A few weeks ago, Lauren competed at the National Championships for Ballroom Dancing. As a child, she had often dreamt of taking the dance floor at such a high-profile event. The crowd, the applause, the dance, the thrill … in so many ways, it was just as she had imagined it would be. And yet, it was so different.
Growing up, Lauren was an active girl, involved in karate, softball and dance. Then, on the eve of her 10th birthday, she experienced her first seizure and her life changed forever. Lauren began to have multiple seizures a week, her speech slowed, and she had painful involuntary muscle movements called myoclonus. The myoclonus would happen frequently and without warning, causing spasms in her hands, arms, legs and chest, often causing her to fall.
Seemingly overnight, Lauren went from dancing and running around to being dependent on a wheelchair, unable to feed herself or speak. At one point, she couldn’t get out of bed because every time she tried to move, she had a seizure.
About Myoclonus Epilepsy and Ataxia due to KCNC1 mutation (MEAK)
Lauren’s condition was eventually diagnosed as Myoclonus Epilepsy and Ataxia due to KCNC1 mutation (MEAK), a rare form of genetic epilepsy that is caused by changes in a potassium channel in the brain. She is one of only 20 documented cases in the world and she was the first person diagnosed with MEAK in the U.S.
Raising awareness and funds for life-changing research
There are no known medications or treatments to control symptoms in MEAK, but learning the diagnosis has empowered Lauren and her family. After learning Lauren’s diagnosis, Lauren and her mother, Angela, created a MEAK-focused Facebook page for other families affected by the condition. Since then, they have connected with families all over the world, including five families in the U.S.
One of these families brought Lauren and her family into contact with Katie Helbig, MS, LCGC, Co-Director of Children’s Hospital of Philadelphia’s Epilepsy Neurogenetics Initiative (ENGIN). Helbig and ENGIN Director, Ethan Goldberg, MD, PhD, have a keen research and clinical interest in MEAK. Lauren traveled from her home in Queens, N.Y., to Children’s Hospital of Philadelphia to see Dr. Goldberg and Katie for an evaluation in the ENGIN Clinic and to enroll in their ongoing MEAK research studies. Dr. Goldberg’s research aims to better understand the role of the potassium channel in the brain affected by MEAK and specifically to investigate new treatments that target the underlying mechanism. The hope is that precision treatments may help people with MEAK such as Lauren live more independent lives.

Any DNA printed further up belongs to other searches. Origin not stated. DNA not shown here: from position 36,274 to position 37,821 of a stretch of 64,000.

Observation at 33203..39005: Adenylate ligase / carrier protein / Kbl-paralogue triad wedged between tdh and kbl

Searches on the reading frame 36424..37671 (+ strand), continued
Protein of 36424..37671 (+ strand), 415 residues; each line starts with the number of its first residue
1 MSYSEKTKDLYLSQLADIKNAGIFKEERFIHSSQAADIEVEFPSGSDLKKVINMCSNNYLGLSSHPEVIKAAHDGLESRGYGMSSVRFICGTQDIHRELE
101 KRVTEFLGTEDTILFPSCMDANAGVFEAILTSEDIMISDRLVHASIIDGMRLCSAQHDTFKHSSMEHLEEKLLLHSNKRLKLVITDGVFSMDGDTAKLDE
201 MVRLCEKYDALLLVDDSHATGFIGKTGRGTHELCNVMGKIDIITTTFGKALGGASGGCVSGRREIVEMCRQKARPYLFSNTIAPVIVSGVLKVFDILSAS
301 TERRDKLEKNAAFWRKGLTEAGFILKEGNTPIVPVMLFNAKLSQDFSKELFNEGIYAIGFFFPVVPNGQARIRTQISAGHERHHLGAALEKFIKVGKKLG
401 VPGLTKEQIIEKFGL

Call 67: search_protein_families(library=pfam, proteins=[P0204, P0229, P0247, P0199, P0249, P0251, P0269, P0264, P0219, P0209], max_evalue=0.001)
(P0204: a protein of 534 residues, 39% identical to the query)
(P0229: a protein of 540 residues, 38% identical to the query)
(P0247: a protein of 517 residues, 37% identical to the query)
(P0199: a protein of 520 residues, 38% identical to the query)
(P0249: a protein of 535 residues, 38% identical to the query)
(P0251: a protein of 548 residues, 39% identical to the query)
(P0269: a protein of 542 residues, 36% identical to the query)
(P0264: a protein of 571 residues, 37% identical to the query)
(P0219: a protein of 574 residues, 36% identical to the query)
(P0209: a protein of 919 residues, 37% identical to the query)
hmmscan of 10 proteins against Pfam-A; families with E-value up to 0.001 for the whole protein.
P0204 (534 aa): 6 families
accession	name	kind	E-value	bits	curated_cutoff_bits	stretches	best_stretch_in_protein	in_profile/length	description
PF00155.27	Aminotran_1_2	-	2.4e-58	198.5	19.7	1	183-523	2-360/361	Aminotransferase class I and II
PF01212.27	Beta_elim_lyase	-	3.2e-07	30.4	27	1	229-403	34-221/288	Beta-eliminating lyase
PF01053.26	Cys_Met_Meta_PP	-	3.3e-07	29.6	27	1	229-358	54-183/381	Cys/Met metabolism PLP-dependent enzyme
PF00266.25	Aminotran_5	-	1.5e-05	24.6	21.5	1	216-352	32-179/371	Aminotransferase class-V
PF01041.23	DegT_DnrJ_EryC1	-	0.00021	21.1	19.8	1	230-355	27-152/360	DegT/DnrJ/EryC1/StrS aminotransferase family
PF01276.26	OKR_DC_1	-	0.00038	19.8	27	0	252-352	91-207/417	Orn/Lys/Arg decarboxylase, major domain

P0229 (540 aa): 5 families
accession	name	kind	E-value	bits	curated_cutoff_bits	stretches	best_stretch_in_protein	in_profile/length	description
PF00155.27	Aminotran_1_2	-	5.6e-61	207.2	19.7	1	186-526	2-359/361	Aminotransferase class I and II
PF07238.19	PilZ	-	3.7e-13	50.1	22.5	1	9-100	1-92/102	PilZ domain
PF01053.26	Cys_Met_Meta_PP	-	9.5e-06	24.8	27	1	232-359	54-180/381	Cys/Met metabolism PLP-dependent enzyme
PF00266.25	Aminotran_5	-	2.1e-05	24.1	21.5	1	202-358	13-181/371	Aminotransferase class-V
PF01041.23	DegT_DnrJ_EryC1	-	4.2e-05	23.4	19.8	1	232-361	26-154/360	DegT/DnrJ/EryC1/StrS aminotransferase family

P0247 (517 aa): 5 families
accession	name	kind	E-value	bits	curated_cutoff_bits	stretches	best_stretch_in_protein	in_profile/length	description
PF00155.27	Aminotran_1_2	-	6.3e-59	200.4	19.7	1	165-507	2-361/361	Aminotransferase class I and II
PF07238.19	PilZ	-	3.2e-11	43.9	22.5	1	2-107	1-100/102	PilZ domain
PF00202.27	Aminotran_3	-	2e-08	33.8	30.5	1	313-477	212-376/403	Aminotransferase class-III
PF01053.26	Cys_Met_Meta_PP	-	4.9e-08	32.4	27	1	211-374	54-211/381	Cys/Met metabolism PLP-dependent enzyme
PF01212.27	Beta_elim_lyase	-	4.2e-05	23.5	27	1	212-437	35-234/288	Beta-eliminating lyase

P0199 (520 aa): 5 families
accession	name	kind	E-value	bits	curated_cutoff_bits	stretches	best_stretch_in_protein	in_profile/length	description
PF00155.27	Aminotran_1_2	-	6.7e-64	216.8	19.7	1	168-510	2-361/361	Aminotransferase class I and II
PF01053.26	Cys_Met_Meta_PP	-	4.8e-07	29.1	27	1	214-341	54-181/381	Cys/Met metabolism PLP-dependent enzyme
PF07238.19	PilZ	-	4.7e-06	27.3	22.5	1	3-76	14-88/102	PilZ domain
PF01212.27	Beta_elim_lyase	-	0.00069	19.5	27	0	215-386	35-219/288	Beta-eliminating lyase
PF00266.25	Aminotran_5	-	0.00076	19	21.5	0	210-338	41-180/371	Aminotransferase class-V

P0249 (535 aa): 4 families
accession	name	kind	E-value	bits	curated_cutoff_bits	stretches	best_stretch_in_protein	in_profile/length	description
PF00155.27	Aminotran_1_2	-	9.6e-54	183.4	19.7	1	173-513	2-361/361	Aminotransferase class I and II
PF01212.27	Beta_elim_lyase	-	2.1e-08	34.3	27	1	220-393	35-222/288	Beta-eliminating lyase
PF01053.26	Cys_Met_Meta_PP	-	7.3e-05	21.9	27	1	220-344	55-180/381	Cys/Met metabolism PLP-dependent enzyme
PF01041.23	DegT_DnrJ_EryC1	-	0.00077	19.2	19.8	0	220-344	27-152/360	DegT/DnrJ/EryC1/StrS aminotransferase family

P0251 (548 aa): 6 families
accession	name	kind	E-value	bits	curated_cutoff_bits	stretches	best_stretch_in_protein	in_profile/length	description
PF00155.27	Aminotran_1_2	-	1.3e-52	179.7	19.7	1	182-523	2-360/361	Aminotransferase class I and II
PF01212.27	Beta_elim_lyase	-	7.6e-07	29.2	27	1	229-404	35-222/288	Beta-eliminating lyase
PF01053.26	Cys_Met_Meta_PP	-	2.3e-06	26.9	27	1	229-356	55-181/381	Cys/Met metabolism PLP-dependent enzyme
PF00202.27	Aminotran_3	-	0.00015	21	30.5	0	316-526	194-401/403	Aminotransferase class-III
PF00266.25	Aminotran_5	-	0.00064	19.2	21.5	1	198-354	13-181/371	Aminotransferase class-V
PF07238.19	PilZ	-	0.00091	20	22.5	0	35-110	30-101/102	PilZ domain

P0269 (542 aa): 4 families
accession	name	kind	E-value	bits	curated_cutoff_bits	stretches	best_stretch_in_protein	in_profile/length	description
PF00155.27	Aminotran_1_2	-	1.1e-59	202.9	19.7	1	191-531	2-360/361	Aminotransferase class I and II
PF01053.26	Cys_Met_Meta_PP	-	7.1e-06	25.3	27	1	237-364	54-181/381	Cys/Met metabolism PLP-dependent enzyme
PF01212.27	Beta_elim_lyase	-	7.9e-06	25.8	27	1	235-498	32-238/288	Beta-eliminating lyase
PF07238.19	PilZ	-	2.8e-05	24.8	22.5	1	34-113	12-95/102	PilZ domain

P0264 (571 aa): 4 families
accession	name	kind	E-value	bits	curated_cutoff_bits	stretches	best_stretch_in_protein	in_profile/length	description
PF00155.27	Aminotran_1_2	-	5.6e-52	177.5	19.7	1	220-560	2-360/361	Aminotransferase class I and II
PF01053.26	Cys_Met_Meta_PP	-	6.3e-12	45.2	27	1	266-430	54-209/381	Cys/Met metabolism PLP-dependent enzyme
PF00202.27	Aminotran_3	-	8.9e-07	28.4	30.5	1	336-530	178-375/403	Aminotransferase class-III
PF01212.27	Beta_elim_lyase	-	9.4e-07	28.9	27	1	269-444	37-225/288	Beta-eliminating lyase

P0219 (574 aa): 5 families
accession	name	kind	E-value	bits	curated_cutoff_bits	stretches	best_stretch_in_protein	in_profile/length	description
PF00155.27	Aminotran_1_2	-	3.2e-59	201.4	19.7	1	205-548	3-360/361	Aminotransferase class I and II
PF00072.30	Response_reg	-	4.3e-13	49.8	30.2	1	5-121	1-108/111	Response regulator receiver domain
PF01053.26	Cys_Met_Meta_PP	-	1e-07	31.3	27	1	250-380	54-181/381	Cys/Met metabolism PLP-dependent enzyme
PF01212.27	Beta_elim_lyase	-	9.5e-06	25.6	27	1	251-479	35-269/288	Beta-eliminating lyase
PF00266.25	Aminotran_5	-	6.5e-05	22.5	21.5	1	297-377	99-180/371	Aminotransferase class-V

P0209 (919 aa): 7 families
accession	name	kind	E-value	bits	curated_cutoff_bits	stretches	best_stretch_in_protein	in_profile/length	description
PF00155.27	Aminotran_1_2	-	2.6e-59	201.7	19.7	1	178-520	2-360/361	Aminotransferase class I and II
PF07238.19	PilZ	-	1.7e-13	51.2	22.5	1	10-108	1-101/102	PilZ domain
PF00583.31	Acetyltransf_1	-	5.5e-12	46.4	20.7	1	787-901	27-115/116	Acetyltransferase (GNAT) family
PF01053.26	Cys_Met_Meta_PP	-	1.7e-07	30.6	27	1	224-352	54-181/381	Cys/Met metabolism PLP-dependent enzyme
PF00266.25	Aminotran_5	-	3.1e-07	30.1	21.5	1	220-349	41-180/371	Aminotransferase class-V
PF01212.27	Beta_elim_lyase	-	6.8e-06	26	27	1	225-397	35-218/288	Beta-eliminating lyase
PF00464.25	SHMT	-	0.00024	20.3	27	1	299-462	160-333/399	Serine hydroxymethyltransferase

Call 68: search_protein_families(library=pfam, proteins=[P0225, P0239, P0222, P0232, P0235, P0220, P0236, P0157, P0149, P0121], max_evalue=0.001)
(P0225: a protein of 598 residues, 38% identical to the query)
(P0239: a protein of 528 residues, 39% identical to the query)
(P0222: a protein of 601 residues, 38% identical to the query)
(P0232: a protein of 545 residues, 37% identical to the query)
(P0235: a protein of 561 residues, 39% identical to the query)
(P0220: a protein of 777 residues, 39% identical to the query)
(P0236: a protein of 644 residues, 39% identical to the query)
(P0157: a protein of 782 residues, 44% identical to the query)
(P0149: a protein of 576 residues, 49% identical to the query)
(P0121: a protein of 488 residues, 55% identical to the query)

“He is giving us hope,” says Lauren of Dr. Goldberg. “Hopefully within the next year or two, he will find a treatment for me and others like me.”
“We are cautiously optimistic,” adds Angela.
“Through the years, we’ve been to many doctors and thought many drugs would help. But I feel like Dr. Goldberg is the closest. He is specifically targeting the gene that’s affecting Lauren and is the most knowledgeable about this particular mutation.”
The healing power of dance
When she was 24, Lauren signed up for a wheelchair dance program at a professional dance studio in Manhattan, N.Y. For wheelchair dancing, individuals in wheelchairs are partnered with standing dancers. For the first time since she was 10, Lauren was able to do the sport she grew up loving.
Dance has not only improved her confidence and outlook on life, but it has also had a therapeutic effect. When Lauren began dance lessons, her partner had to hold her by her wrists because any stimulation of her hands triggered myoclonic episodes. Over the past four years, through a lot of hard work, Lauren gradually overcame her sensitivity to touch in her hands. She has progressed from social dancing to solo performances to dance competitions. She now participates in two to three ballroom dance competitions each year. She practices three hours a week, dancing the waltz, tango and foxtrot. Her dances include choreography like chair spins and lifts, and Lauren even gets out of her chair and takes steps with her partner.
“My disability takes a backseat when I’m out on the ballroom floor,” says Lauren proudly. “When I’m dancing, everything else goes away.”
Lauren’s achievements with dance were one of many factors in her recently being crowned Miss Wheelchair New York 2020.
“I hope I inspire others to never give up on their dreams,” says Lauren. “It’s a little harder for someone with physical needs, but it’s definitely doable. Anyone can do anything, you just might have to work a little bit harder.”
The Lauren Arena Foundation for MEAK Research is working to raise funds for Dr. Goldberg’s research. Lauren is also using the platform and publicity that comes with being named Miss Wheelchair New York 2020 to raise greater awareness of MEAK.